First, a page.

A well trained medical secretary, more commonly titled medical administrative assistant, is well regarded. Not only do these professionals make things easier for their doctor, they present a competent image to patients as well. An administrative assistant is the right arm of a doctor. This is also health care profession that is rapidly growing.
When patients visit their doctor, they want to visit a well-organized, clean, and efficient environment. This is where a medical secretary demonstrates their administrative and professional skills. Their responsibilities include ensuring that patients have a good experience from the moment they enter the doctor’s office doors. This means that good people skills are critical when working with patients and other office personal.
Medical Administrative Assistant: Duties and Responsibilities
Medical administrative assistants’ duties include one of the most complex tasks that they must learn – health insurance. They need to know what a deductible is, what a co-payment is, and how to calculate the patient’s out-of-pocket costs. This includes being familiar with insurance rules and billing practices.
There is much more to being a medical secretary than health insurance. They transcribe dictation, prepare correspondence, and assist physicians or medical scientists. They record simple medical histories, arrange for patients to be hospitalized, ordering supplies, and knowing hospital or laboratory procedures. They also prepare reports, speeches, articles, and conference proceedings.
They use a wide variety of office equipment such as fax machines, photocopiers, scanners, and videoconferencing and telephone systems. In addition, medical administrative assistants use computers to create spreadsheets, compose correspondence, manage databases, create presentations, reports, and documents.
Management Skills: Running a Medical Office Efficiently
Medical administrative assistants often supervise other secretaries and office employees as they become more experienced. They typically perform fewer clerical tasks and perform more information management. They often arrange conference calls for doctors and handle more complex responsibilities such as coordinating work performed within the office.
These administrative assistants review incoming memos, memo submissions, and reports in order to determine their significance for distribution within the medical office. They also prepare agendas and make arrangements for meetings of committees. They are often tasked with conducting research for their doctor and preparing statistical reports.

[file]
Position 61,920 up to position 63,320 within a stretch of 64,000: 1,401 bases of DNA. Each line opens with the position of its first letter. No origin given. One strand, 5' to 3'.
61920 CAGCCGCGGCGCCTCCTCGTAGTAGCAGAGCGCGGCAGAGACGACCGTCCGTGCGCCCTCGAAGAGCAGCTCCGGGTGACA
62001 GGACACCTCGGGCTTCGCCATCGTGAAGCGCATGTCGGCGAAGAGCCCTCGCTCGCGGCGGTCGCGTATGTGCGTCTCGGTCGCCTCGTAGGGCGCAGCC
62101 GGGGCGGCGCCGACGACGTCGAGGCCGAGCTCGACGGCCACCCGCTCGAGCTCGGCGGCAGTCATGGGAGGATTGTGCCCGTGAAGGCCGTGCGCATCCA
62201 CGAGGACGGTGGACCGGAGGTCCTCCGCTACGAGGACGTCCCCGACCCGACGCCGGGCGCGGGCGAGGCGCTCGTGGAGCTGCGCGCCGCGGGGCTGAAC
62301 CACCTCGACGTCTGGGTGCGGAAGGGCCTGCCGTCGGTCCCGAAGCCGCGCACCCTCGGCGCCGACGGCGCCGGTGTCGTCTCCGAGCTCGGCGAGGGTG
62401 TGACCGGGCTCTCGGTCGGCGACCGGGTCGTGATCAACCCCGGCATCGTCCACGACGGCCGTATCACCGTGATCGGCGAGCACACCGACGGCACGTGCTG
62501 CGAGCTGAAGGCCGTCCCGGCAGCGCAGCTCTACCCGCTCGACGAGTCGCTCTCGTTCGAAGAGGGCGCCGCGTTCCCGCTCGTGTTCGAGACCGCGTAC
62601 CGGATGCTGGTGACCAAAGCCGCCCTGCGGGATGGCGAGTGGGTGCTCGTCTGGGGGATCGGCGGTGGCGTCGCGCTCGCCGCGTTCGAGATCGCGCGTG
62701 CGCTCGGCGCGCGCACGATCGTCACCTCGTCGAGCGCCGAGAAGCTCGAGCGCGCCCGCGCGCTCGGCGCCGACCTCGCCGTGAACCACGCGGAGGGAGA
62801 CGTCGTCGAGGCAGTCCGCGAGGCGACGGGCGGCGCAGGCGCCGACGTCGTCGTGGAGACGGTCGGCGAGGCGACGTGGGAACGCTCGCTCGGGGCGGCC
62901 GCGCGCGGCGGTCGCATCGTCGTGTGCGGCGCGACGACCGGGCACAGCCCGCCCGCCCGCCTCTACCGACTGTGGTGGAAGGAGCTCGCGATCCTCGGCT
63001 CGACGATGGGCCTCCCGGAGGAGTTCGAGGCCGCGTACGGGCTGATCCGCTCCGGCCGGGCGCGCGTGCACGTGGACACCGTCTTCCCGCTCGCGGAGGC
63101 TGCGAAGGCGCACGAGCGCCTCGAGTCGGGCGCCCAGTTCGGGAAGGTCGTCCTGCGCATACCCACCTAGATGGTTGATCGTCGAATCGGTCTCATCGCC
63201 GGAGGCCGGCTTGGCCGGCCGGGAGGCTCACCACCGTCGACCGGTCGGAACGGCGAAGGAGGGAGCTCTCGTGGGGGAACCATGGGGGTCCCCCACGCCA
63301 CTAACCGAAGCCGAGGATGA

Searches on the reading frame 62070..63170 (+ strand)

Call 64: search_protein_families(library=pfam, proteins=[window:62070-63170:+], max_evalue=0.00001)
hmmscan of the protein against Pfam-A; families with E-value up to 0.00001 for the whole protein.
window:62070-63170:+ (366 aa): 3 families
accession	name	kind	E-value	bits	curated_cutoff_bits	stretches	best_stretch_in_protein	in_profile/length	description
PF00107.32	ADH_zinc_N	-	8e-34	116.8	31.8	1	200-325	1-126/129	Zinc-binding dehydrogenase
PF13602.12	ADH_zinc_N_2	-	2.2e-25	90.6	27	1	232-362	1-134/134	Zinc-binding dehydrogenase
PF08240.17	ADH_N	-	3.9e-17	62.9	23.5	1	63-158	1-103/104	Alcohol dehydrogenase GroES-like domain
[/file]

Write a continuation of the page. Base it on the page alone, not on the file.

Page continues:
Education and Training: Requirements and Certifications
Medical secretaries need a high school or GED followed by completion of a two-year technical or vocational program in a community college or technical school. The program should lead to an Associate in Applied Science (AAS) degree, specifically coursework focused on medical secretary qualifications.
Representative medical secretary courses for this adult education program include:
Human Anatomy – although medical secretaries do not provide treatment or care for patients, they are the first lines of communication between patients and doctors. Medical secretaries learn the names of body parts and bodily systems in this course.
Medical Terminology – the focus is on vocabulary and phrases related to medical conditions, body parts, insurance issues, medical billing and medical office operations.
Office Technology – a large component of a medical secretary’s job includes the use of computers, copiers, faxes, and other office technology. Students learn keyboarding skills, basic personal computer operations, and basic office technology operations. Software specific to creating medical appointments and patient billing systems are also taught.
Medical Office Management – focuses on issues related to the business of working in a medical office. Medical secretaries take this course to understand the laws governing privacy in a medical office and to learn the functions of other members of a medical office.
Medical Insurance Billing – every service performed and piece of medical equipment used in a medical office is assigned a code. This code is used for billing the patient and the patient’s insurance company. Medical secretaries learn the billing and coding system in this course. They learn to initiate medical insurance appeals, communicate with insurance companies, and how to identify insurance companies’ mistakes.
Medical secretaries should pursue certification by a professional organization such as the International Association of Administrative Professionals (IAAP), through which they can earn the CPS (Certified Professional Secretary) or CAP (Certified Administrative Professional) designation. Medical Secretaries interested in furthering their careers in the medical field may also be certified by the American Association of Medical Assistants (AAMA), to earn designation as a Certified Medical Assistant (CMA).
Anyone completing an adult education medical secretary program can expect a positive career outlook as the occupation is expected to grow by 125,000 jobs or a 27 percent increase by 2018 (Bureau of Labor Statistics, Occupational Outlook Handbook, 2010-11). Job opportunities are best for applicants with extensive knowledge of computer software applications, with advanced communication skills, and computer skills.
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